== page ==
Annie McRantypants

I didn’t get to post Monday and Random Tuesday was all about the contest, which means my posting schedule is hosed for the week. Since variety is the spice of life and all that, I’m defenestrating the schedule until next week. That means you never know what you’ll find here for the next three days, but I will say this: there’s gonna be some nearly nekkid men on here by Friday.

Anyway, I woke up this morning and put on my ranty-pants, so I’ve got to handle that first. Rejections. There are a lot of schools of thought as to how a writer should deal with them. Some people hide them or immediately throw them away. Some people keep a scrapbook, some people pin them on the wall and throw darts at them. Some people post them on the internet and others keep a running tally of how many they receive. Me, I think it’s important to stay positive and move on. So that person didn’t get your work; someone else will, unless it’s really, heinously bad. I cling to the mantra of that’s one person’s opinion. That mindset helps a lot.

So really, what I want to talk about at this point is the feedback that comes along with a rejection from an agent or editor. Some writers, usually folks just starting out, get all riled up because this person doesn’t send specific feedback, telling her why this precious wondrous gem got rejected. First of all, that’s not in the job description. These people are industry professionals and they don’t get paid to crit. It’s really a yes / no decision. I get that, and I’m perfectly happy with a rejection that just says, “No,” or “Not right for me at this time.”

My gripe is this: rejections with monumentally unhelpful feedback. Like “I couldn’t connect with the characters,” or “The premise was engaging, but ultimately the plot seemed too familiar.” Okay, what? That’s publisher-doublespeak that means, “No.” At the base of it, it simply means no, and the writer can’t do anything with that “feedback” to try and improve her book. She can only drive herself crazy wondering what the hell it means.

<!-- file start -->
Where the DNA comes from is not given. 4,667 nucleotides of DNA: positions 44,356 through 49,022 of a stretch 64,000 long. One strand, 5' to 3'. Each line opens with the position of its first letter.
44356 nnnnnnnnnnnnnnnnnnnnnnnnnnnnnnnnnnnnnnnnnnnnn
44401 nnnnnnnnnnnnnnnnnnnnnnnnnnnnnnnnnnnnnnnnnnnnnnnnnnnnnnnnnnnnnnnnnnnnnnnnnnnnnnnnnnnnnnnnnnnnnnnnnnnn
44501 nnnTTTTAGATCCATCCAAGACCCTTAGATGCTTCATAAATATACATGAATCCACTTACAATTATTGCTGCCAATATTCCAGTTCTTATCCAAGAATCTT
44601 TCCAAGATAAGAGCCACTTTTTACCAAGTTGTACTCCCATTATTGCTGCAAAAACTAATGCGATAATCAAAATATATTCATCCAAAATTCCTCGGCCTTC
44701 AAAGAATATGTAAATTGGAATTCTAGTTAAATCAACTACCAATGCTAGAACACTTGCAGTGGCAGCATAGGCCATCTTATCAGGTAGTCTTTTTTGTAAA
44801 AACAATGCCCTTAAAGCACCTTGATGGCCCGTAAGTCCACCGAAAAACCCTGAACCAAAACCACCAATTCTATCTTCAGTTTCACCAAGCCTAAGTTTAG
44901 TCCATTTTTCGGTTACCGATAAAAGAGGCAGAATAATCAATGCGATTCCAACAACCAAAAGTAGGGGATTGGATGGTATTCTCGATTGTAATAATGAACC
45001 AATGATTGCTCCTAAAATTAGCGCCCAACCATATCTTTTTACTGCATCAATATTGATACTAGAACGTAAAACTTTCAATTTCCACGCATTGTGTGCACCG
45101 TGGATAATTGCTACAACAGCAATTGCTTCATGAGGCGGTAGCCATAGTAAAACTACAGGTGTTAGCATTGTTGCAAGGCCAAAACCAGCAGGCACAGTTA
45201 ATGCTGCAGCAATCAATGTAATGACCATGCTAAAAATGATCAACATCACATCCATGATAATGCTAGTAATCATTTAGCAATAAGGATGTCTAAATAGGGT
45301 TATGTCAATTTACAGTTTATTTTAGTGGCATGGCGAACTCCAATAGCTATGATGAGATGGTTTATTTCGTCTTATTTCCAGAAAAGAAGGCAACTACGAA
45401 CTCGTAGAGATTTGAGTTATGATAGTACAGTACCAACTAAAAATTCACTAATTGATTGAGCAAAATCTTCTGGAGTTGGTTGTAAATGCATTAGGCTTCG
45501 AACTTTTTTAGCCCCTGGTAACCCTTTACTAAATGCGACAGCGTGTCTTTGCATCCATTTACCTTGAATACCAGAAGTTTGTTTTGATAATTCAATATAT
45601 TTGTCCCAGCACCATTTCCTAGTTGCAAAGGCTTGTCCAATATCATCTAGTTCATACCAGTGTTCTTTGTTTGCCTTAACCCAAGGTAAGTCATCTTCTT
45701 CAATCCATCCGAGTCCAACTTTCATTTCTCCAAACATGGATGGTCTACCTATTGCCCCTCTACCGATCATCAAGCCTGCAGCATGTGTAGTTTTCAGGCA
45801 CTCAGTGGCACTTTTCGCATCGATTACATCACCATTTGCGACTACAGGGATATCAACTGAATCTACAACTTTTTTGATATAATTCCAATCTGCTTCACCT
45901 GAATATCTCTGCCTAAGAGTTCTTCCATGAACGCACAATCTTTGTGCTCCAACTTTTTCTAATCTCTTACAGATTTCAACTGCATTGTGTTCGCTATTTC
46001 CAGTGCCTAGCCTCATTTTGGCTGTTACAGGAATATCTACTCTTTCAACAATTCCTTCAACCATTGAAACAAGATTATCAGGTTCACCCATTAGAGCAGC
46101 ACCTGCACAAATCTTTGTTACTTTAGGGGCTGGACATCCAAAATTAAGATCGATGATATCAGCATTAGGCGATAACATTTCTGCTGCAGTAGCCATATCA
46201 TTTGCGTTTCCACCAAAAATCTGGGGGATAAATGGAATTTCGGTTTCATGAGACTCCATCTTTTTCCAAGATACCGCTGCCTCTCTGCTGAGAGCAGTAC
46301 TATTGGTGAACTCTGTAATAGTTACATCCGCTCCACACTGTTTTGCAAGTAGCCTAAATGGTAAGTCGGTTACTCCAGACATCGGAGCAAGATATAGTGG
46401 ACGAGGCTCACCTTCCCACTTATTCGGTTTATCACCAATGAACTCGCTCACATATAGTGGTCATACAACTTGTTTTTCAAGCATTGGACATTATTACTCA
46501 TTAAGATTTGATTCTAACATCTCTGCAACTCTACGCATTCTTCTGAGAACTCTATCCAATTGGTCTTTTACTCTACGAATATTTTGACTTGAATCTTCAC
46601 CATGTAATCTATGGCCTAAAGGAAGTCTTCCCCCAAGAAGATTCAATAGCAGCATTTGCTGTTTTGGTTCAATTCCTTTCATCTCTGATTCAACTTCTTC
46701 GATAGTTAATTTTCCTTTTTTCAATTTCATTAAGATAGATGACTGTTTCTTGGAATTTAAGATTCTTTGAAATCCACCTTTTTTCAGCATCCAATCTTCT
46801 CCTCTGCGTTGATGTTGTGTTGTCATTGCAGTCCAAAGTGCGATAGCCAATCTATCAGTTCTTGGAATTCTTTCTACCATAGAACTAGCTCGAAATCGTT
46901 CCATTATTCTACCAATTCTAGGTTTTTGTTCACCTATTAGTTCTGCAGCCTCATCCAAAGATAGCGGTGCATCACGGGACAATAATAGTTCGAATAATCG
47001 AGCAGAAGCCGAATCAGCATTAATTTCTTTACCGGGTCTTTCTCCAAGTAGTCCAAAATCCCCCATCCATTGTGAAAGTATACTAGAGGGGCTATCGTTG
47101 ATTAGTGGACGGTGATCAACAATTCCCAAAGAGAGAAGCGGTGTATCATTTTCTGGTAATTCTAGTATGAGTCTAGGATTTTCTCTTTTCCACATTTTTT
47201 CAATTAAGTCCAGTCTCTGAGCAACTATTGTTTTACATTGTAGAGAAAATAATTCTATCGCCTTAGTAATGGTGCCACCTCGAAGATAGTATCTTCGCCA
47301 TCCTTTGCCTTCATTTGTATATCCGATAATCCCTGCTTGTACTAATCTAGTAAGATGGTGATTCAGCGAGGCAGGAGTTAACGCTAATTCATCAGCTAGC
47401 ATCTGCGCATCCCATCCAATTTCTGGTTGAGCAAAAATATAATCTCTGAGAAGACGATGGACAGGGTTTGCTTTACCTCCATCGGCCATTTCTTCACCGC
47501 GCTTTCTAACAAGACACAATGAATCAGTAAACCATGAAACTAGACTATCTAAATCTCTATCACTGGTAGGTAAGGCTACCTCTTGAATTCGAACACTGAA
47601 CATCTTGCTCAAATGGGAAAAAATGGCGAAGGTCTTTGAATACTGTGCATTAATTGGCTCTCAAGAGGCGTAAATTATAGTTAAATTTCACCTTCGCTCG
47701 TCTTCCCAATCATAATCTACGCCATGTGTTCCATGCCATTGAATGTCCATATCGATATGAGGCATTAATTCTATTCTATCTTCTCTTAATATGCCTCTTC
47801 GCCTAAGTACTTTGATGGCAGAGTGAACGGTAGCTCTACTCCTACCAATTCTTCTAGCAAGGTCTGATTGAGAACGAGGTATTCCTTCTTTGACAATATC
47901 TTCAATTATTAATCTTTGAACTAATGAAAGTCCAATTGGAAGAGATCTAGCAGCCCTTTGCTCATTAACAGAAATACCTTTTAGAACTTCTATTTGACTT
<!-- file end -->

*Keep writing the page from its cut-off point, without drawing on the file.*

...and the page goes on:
The coldest rejection I ever got from an agent, after she’d requested the full was, “I will not be offering you representation at this time.” That’s it, a one line email, maybe a month after I sent the full. I got frostbite from that email, dudes, but it got the job done and I didn’t waste time fretting over it. I actually preferred that one to the touchy-feely note from another agent explaining that she’d been so excited about my book and about the possibility of working with me, but “as it turns out…” See, it’s still a no. All the sugar plums and fairy dust you sprinkle on it doesn’t make it a yes. And yes, the touchy-feely email offered some of that fortune cookie feedback, where you need to be Confucius to decipher it.

Now I know a lot of soft-skinned writers like the touchy-feely feedback, even when it doesn’t actually mean anything because that offers some personal contact, but I prefer a simple rejection. If the person has time to write something I can use, like, “The heroine’s motivation for sheltering a strange man at the start of chapter two needs work,” then I’m all for that. I can do something with that. Otherwise, just tell me no. I’m not Confucius.